Bus 52 is connected to the parallel inputs of a parallel/serial converter 56, which converts the code words supplied over bus 52 to a serial bit string to be applied, over a signal line 57, to a modulator circuit 58. Modulator circuit 58 converts the bit string to the modulated signal 7 to be delivered over a signal line 40. The modulator circuit 58 may be one of a customary type, for example, a modulo-2 integrator. The modulated signal 7 is applied to a circuit 59 of a customary type for deriving the running digital sum value of the modulated signal 7. Circuit 59 delivers a signal Sdsv, which depends on the determined digital sum value. The signal Sdsv denotes whether a presented information word is to be converted according to the relations laid down in FIGS. 2A-J or a presented information word is to be converted according to the relations laid down in FIGS. 3A-C.

The converter 50 may be of a similar type to converter 60, except for the fact that in the converter 50 only the code words and the associated state words need to be stored. The information supplied to the decision circuit 76 by the converter 60 over bus 75 is redundant, and therefore unnecessary, in the embodiment shown in FIG. 8.

For the purpose of synchronization of the operations to be performed, the coding device shown in FIG. 8 comprises a clock generating circuit 41 of a customary type for generating clock signals for controlling the parallel/serial converter 58 and for controlling the loading of the buffer memory 54.

Preferably, the modulated signal 7 comprises sync signal portions which have a signal pattern that cannot occur in a random sequence of information signal portions. The addition may be effected by inserting sync words into the sequence of n-bit code words. FIG. 9 shows two 26-bit sync words 100 and 101 which are pre-eminently suitable for use in combination with the code words shown in FIGS. 2A-J and 3A-C. The sync words each contain two series of 10 bits having a logical "0" value separated by a bit having a logical "1" value. Only the logical value of the bit at the first location in the code word (x1) is different for the two sync words 100 and 101. Which of the two code words is inserted depends on the coding state determined by the code word situated immediately before the inserted sync word.

In the case where the coding state S1 is determined, sync word 101 beginning with 3 bits having the logical "0" value is inserted. Since the code words determining the coding state S1 end in 1 bit having a logical "0" value at the most, the dk-constraint with d=2 and k=10 is satisfied when a transition is made from the code word to the sync word.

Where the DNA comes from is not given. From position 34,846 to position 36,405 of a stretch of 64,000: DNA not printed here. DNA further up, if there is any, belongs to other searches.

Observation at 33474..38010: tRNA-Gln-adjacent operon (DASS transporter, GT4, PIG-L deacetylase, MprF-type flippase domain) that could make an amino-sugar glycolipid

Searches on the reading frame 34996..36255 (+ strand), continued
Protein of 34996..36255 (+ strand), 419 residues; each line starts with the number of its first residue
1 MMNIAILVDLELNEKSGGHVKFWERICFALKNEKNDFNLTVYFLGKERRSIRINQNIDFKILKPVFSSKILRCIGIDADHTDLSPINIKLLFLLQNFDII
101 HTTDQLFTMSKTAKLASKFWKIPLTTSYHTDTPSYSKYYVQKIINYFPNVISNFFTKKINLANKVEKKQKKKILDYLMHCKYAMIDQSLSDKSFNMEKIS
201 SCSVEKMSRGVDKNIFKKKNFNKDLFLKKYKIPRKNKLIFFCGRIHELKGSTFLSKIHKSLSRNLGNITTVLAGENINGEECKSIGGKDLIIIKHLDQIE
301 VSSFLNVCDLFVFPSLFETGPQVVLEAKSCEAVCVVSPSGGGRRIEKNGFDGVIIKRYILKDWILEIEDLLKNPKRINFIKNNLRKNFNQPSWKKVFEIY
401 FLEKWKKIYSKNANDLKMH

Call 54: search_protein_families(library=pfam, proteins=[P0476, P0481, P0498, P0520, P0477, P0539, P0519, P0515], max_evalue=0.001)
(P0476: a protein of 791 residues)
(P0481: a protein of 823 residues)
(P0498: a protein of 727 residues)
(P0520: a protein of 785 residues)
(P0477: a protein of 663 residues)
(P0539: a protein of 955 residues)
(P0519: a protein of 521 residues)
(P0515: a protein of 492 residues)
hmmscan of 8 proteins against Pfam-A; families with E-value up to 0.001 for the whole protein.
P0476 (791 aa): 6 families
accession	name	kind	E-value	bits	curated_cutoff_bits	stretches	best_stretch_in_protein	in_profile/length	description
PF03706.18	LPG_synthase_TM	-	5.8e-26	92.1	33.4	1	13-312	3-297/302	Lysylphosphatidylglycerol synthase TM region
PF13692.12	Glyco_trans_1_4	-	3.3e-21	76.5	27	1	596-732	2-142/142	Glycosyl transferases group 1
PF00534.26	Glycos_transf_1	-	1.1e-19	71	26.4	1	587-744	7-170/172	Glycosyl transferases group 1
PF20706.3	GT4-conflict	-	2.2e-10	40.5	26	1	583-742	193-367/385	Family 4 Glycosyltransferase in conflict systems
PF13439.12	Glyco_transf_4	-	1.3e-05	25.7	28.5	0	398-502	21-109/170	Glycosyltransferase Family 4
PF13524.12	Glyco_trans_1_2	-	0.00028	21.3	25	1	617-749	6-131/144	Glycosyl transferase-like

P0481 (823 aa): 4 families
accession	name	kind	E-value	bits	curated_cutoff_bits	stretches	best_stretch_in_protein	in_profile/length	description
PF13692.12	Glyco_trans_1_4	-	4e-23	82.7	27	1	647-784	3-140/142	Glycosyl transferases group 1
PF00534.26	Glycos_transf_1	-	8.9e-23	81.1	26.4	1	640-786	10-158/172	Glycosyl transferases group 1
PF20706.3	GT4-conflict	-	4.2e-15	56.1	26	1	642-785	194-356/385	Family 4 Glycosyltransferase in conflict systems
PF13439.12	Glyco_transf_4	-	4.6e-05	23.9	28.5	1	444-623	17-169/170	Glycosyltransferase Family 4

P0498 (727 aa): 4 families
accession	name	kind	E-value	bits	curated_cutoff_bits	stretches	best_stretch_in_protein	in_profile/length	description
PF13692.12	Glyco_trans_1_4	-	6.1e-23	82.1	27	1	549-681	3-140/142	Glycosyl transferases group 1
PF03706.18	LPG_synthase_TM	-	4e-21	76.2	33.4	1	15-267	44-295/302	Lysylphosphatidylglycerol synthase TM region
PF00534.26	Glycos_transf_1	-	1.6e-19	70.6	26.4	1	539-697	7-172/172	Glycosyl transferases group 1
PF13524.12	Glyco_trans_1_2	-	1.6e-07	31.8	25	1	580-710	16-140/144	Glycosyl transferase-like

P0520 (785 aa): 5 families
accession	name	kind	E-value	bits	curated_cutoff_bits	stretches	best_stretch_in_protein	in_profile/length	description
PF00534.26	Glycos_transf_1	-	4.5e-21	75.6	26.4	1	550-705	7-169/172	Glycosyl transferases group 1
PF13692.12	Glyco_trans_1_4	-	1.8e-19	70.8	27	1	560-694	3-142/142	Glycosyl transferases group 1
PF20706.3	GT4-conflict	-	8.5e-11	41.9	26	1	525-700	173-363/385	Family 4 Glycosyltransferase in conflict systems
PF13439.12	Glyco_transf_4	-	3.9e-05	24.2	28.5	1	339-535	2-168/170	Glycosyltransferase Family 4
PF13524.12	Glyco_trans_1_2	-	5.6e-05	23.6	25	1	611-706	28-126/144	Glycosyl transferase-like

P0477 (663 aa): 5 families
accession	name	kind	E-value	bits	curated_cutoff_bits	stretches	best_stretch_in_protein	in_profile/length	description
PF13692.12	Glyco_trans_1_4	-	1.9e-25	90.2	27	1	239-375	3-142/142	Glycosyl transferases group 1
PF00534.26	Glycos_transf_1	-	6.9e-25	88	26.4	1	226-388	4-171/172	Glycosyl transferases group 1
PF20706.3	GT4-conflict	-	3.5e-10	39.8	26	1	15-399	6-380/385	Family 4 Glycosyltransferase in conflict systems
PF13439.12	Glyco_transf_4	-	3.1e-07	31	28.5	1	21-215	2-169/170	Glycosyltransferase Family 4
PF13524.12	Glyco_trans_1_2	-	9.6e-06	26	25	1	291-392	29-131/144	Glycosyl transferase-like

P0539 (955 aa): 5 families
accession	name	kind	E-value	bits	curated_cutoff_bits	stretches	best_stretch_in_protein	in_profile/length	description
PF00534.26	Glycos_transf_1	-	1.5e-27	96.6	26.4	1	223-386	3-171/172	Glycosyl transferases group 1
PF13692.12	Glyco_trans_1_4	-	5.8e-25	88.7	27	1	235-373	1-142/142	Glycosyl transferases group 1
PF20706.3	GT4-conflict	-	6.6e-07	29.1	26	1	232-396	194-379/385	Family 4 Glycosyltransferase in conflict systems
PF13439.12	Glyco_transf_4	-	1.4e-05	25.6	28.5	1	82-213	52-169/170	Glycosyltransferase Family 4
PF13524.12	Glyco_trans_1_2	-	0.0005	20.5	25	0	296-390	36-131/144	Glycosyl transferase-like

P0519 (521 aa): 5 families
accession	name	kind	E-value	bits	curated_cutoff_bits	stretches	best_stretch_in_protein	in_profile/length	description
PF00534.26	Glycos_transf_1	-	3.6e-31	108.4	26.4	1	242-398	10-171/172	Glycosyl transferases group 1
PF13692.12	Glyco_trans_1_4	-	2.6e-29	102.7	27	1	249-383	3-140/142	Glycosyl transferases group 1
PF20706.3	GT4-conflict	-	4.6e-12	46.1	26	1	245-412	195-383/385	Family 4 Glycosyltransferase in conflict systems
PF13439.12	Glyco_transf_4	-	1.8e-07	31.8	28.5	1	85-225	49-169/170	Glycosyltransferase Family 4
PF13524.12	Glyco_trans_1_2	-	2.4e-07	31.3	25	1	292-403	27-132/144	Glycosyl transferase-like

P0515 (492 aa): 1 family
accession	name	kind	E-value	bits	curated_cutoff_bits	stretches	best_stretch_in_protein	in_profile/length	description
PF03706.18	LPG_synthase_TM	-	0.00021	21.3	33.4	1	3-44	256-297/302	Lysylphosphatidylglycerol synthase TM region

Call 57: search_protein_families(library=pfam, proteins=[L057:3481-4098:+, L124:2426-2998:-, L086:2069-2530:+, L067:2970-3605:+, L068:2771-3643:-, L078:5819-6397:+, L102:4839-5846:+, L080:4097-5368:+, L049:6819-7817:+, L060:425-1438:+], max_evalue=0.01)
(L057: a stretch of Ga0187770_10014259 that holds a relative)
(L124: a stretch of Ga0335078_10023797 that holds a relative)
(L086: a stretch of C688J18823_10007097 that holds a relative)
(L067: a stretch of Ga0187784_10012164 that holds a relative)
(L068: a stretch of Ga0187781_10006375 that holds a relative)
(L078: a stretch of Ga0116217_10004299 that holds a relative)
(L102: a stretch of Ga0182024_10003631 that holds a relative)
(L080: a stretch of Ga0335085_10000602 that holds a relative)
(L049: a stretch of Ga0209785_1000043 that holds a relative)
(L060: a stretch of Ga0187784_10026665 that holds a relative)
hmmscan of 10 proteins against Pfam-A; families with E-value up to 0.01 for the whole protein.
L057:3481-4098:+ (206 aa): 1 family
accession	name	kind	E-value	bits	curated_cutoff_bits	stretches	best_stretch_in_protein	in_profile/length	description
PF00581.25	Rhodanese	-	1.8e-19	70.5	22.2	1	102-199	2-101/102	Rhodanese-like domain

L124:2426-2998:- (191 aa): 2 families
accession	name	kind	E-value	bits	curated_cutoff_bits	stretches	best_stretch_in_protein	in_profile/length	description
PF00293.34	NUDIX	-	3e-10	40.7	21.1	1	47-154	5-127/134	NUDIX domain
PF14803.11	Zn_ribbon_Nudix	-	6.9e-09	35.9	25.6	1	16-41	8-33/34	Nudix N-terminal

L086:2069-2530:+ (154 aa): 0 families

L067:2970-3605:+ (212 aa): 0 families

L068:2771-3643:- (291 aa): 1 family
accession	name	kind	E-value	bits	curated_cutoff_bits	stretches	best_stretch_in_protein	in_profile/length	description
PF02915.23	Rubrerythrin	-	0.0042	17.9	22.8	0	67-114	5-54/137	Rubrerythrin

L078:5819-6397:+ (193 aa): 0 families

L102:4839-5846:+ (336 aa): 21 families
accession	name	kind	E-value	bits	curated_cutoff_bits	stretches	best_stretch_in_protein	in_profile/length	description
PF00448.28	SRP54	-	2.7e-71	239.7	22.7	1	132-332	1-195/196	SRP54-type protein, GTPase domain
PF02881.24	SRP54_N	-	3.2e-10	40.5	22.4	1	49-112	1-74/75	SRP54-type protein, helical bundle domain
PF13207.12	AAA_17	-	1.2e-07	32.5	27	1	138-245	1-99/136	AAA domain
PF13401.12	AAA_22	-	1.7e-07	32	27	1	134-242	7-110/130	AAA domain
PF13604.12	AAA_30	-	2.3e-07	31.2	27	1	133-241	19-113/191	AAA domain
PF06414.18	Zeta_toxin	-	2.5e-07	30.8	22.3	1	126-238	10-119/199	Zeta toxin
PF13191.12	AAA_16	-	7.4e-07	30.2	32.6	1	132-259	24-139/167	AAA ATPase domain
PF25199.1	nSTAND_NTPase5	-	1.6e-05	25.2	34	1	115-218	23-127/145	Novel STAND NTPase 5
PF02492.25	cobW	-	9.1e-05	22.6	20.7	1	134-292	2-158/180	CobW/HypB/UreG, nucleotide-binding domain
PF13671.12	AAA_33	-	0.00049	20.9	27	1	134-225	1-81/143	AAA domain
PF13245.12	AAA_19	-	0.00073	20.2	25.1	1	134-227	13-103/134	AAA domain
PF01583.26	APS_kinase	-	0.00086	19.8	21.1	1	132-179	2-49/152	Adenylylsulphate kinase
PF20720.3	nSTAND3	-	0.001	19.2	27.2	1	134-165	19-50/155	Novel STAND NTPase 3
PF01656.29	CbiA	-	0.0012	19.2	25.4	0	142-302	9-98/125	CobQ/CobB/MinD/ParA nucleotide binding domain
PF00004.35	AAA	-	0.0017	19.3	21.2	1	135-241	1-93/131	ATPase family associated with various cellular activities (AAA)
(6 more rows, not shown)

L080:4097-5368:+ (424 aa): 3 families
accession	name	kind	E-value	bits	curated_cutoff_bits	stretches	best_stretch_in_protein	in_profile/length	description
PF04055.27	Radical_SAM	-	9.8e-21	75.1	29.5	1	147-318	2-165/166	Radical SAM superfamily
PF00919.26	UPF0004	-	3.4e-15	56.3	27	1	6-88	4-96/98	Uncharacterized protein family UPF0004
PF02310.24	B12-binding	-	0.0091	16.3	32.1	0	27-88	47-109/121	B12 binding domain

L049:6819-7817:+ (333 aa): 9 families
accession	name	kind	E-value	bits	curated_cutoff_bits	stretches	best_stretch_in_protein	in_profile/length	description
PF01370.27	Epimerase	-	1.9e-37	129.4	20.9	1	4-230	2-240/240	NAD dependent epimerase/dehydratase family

In the case where the coding state S4 is laid down, sync word 100 is inserted. Since the code words establishing the coding state S4 end in a minimum of 6 and a maximum of 9 bits having the logical "0" value, the dk-constraint with d=2 and k=10 is satisfied at the transition from the code word to the sync word.

In the case where the coding state S2 is established, the sync word 101 is inserted. In this sync word, the bit combination x1.x13 is equal to 0.0. In the case where the coding state S3 is established, the sync word 100 is inserted. In this sync word, the bit combination x1.x13 is equal to 1.0. In the sync word following a code word that establishes the coding state S2, this bit combination x1.x13 is always 0.0 and for a sync word following a code word which establishes state S3 the bit combination x1.x13 is always 1.0, so that an associated information word is always unambiguously established on the basis of the code word and the next code word.

The sync words 100 and 101 both end in a bit having the logical "1" value, which means that the code word following either of these sync words is to be selected from the set V1 to provide that at the transition from the sync word to the next code word the dk-constraint, with d=2 and k=10, is always satisfied. This means that the coding state S1 is established with each delivery of a code word.

FIG. 10 shows a modification of the coding device shown in FIG. 6 by which sync words can be inserted in the manner described above. In FIG. 10, like components to those of FIG. 6 are designated with like reference characters. The modification relates to a memory 103 having two memory locations which store each of the two sync words 100 and 101. The memory 103 comprises an addressing circuit for addressing either of the two memory locations in dependence on the state word applied to address inputs of the memory 103 over the bus 63. The sync word in the addressed memory location is applied to a parallel/serial converter 105 over a bus 104. The serial output of the converter 105 is applied to a first input of an electronically operable switching unit 106. The signal line 67 is connected to a second input of the switch unit 106. The coding device is controlled by a control circuit 107 of a customary type which alternately brings the coding device to a first or to a second state. In the first state, a predetermined number of information words are converted to code words which are applied in the serial mode to the modulo-2 integrator 68 via the switch unit 106. At the transition from the first to the second state, the conversion of information words is interrupted and the sync word determined by the state word is delivered by memory 103 and applied to the modulo-2 integrator 68 via the parallel/serial converter 104 and the switch unit 106. In addition, at the transition from the second to the first state and under the control of the control circuit 107, the buffer memory 64a is loaded with the state word that corresponds to the coding state S1 and, subsequently, the conversion from information words to code words is resumed until the coding device is again brought to the second state by the control circuit 107.